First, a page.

Digital technology and COVID-19 have transformed the ways universities are delivering courses. But some are taking a minimalist low-cost approach, while others are aiming higher.
What’s taught in South African schools is at odds with the skills pupils need for the post-school world.
A learner’s digital education experience can be very different from the seamless user-friendly world of the social internet. Replicating the old classes online isn’t good enough. A rethink is needed.
Is he learning something?
Pollyana Ventura/iStock via Getty Images Plus
While providing access to digital technology is important, it won’t even the digital playing field. If teachers can embrace all students’ digital interests as opportunities for learning, it would help.
Many South African schools don’t have computer labs or other digital technology.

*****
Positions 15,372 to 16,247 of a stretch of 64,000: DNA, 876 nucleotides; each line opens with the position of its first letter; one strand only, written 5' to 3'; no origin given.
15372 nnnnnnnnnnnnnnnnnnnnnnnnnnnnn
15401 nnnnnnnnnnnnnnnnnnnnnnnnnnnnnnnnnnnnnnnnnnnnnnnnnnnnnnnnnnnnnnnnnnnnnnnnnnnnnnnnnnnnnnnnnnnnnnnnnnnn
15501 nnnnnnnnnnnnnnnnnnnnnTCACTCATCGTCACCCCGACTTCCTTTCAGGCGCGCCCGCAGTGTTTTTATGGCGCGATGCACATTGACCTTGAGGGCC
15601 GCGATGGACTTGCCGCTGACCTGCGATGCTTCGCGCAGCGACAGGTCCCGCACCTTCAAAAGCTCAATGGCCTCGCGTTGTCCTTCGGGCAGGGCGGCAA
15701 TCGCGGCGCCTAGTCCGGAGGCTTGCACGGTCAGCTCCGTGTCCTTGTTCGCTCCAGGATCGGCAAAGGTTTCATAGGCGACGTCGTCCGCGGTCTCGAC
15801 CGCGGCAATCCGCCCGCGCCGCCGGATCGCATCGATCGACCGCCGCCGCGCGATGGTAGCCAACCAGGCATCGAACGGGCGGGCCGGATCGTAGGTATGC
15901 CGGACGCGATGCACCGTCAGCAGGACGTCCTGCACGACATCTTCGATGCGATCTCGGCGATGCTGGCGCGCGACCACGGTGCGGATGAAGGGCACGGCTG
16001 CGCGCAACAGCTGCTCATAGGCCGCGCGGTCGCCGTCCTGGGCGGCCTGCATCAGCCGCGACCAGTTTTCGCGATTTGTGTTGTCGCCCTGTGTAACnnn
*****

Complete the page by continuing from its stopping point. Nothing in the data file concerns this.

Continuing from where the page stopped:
Per-Anders Pettersson/Getty Images
COVID-19 has shown that technology is no longer a luxury but an important component of the education process. In presenting solutions, a wide range of factors must be considered.
AI systems may soon be able to generate texts that can pass for human work. Such technology has many positives, but could also result in widespread generation of false texts (including fake news).
AI-powered text generators are becoming increasingly easy to access. Rather than banning their use by students, educators should think about incorporating such tools into their curriculums.